How To Use ChatGPT + Meta’s Ad Library for Ad Insights & Ideas

Digital AdvertisingGenerative AI

Did you know that Meta has a public database of currently running and archived Meta ads? Using AI, you can identify top-performing content and trends to apply to generating new Meta ads. Here’s a step-by-step on how to do that. 

This demonstration uses OpenAI’s paid GPT-4 model. The free GPT 3.5 model does not allow file upload and limits messages to 4096 tokens (roughly 4096 words) inclusive of both input and output. Using the free version, you cannot analyze your entire dataset at once, but must split the file into separate messages, each a maximum of 2000 words long.

The Basics of Meta Ad Library

Meta has 3 versions of its Ad Library, each with its own caveats. 

Ad Library is a user interface that lets you search ALL the ads currently running and archived (up to 5 years) in the past across Meta. Social, election, or political ads have an archive of up to 7 years. EU ads have an archive of 1 year. In your search query, you must include location, ad category, and search term. Meta returns posts with each ad’s Library, Status, Start date, End date, Platforms, Categories, Estimated audience size, Amount spent, Impressions, Byline (who paid for the ad), and Creative. The caveat is that the data can’t be exported.

Ad Library Report is a limited interface that lets you search for ads about social issues, elections or politics. It can only search by predetermined filters: by advertiser, by location, or by preset date ranges. The interface returns information on the Disclaimer, Amount spent, and Number of ads in library, You can download a full csv report by date range.

Ad Library API is an application programming interface that lets you customize search criteria for ads in social issues, election or politics that were delivered anywhere in the world during the past 7 years, as well as ads of any type delivered to the European Union during the past year. It has more search filters and returns more data. The caveat is you need to do a little programming to get the data, there are still limitations to bulk export, and the accuracy and completeness of the data is still questionable.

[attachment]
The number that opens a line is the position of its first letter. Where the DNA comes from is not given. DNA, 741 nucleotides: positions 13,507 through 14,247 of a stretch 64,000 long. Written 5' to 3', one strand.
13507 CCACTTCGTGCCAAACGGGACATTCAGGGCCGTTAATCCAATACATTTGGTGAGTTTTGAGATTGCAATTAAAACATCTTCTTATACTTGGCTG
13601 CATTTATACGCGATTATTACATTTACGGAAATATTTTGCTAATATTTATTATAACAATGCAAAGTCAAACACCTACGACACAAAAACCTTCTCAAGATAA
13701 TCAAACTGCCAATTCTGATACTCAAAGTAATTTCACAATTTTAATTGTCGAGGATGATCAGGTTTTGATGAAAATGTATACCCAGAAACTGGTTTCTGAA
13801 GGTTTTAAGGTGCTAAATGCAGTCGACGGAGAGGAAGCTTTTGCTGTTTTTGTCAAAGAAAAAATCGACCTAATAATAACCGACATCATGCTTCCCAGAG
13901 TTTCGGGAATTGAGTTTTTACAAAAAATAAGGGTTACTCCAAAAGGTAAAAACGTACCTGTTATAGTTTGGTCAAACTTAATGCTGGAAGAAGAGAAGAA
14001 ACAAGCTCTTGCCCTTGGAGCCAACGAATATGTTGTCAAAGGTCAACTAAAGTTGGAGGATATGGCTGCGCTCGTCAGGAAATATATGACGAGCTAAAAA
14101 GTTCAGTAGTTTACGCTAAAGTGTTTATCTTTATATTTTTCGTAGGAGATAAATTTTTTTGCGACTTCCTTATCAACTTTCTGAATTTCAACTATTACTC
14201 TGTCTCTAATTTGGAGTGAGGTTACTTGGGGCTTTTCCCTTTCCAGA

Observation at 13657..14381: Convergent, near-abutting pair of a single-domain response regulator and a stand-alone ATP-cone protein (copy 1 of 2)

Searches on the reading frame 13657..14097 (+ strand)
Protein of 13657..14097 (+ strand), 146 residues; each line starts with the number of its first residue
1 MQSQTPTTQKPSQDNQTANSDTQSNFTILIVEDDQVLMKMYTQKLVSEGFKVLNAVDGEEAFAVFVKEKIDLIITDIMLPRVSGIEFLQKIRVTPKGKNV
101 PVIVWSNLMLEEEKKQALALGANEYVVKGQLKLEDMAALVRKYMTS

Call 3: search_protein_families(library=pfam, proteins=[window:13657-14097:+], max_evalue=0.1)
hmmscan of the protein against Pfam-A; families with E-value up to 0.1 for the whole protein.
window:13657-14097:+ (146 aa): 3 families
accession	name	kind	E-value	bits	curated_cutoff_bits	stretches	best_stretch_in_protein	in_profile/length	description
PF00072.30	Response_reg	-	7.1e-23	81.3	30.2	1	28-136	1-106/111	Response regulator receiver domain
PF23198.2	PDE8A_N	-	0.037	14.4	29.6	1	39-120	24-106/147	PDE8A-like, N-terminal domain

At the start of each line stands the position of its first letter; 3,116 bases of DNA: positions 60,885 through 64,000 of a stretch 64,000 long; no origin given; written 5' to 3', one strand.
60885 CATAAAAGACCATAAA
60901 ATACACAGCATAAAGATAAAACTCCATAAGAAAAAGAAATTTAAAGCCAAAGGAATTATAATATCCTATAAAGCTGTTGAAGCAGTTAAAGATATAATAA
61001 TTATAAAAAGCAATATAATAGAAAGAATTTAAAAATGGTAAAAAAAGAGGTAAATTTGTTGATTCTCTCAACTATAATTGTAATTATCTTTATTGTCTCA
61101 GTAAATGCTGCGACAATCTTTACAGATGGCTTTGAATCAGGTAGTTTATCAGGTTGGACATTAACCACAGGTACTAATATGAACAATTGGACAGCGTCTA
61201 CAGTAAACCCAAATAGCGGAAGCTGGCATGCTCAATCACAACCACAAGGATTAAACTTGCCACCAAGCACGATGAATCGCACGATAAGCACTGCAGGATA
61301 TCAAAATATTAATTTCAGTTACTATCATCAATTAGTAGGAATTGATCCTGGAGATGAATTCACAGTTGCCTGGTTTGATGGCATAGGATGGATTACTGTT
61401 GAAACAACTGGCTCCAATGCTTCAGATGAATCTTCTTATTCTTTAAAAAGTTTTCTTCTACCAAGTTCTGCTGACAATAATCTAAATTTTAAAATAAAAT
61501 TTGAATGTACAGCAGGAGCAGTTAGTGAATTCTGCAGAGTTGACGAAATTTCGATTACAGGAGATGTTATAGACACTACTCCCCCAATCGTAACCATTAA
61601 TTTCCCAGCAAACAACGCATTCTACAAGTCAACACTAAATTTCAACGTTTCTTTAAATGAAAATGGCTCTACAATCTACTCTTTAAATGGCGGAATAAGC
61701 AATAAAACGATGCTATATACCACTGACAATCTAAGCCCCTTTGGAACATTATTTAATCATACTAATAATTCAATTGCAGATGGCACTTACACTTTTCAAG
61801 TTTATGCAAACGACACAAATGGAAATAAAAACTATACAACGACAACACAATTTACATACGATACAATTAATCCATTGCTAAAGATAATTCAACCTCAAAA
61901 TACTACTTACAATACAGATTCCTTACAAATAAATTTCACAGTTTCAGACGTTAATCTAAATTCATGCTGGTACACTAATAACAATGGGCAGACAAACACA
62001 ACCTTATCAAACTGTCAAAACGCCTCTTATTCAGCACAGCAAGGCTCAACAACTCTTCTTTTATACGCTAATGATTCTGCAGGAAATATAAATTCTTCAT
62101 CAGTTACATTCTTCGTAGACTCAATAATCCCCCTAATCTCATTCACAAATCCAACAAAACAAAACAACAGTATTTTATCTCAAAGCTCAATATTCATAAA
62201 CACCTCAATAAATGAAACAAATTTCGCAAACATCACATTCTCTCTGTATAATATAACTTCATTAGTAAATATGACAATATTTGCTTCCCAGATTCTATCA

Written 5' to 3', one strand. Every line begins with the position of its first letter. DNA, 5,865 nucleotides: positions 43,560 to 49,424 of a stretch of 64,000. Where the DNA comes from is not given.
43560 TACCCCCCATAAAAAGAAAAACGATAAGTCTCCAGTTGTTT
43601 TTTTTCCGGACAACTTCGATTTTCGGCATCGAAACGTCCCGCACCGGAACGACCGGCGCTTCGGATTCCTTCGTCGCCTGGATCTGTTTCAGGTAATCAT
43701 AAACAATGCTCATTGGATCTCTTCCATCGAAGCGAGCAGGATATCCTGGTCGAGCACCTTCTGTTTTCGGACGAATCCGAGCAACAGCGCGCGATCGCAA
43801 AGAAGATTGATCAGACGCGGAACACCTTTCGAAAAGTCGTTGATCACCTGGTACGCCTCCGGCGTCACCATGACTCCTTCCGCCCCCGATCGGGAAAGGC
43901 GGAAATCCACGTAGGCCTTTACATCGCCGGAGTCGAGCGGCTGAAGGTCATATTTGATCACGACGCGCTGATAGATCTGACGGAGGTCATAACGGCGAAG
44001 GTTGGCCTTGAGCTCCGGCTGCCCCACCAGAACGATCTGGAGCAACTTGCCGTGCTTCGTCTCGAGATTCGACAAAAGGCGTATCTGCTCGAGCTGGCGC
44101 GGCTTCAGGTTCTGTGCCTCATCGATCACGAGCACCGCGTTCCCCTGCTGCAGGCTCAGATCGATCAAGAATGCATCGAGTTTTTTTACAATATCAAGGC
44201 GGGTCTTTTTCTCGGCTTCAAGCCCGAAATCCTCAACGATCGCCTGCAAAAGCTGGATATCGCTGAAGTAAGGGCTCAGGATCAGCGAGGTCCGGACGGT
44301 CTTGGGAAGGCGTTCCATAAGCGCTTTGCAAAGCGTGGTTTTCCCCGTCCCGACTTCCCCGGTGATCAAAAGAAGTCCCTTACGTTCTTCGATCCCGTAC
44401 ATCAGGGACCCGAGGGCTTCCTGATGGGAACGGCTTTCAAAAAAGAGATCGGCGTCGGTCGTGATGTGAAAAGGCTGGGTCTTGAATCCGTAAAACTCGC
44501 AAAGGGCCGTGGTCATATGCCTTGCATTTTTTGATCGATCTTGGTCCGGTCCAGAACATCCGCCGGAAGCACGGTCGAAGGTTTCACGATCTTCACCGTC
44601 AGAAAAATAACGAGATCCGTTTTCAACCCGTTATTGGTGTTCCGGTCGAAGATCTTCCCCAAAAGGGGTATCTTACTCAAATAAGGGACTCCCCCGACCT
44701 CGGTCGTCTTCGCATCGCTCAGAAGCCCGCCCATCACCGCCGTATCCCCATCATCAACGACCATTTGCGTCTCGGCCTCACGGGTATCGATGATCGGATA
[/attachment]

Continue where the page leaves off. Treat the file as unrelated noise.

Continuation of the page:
For our purposes, we will be using the Ad Library to access a greater scope of ads and ad data, then export to pdf to circumvent the lack of bulk export features. Note that due to the export restrictions, you will only be able to analyze a small set of ads and the spend amount will be hidden, so this method works best for ad copy analysis of top performing ads or analysis of competitor ad copy. We will then import the data into ChatGPT for analysis.

If you have programming experience, see the Advanced section where you can use the Ad Library API to download up to *429 ads. 

The Easy Steps

  1. Pull up ad library view. 
  1. Sort by most impressions. This will help sort the most valuable ads to the top since the PDF export won’t include the amount spent and other details. 
  1. Export to pdf. Modify the total pages based on your needs. Pro-tip you can include 2 pages per to fit more ads into your export. 
  1. Prompt your AI to analyze your export.

Explore the content using the chat tool of your choice and ask for it to do things like categorize the ad themes.

Advanced Use of Facebook Ad Library API

Ok, let’s get technical. Using the Ad Library API, you can download ad data in the social, elections, and political category, or any ads in the EU from the past year. UNFORTUNATELY, Meta still makes it hard to bulk download ad data. I adjusted the data limit of my export and got it working for a day. Then, in subsequent data retrieval attempts, Meta threw an internal error, preventing access to its data. Additionally, the Ad Library API does not store image and video data, and some of the data is recorded in ranges versus concrete numbers, limiting your analysis.

When choosing the dataset you want to analyze, I suggest narrowing your search so that you are analyzing a more significant sample size of ads relative to the total number of ads for that search. For example, you can narrow your search to ads for 1 country and 1 month. 

Before you can access Meta’s Code Base to retrieve ad data, you need to verify your identity so Meta knows who’s accessing their code base.  

Identity Verification and Permission To Access Meta’s Code Base

  1. Confirm your identity and location. 

Go to and follow the confirmation process required to run ads about social issues, elections or politics. This can take a few days.

  1. Create a Meta for Developers account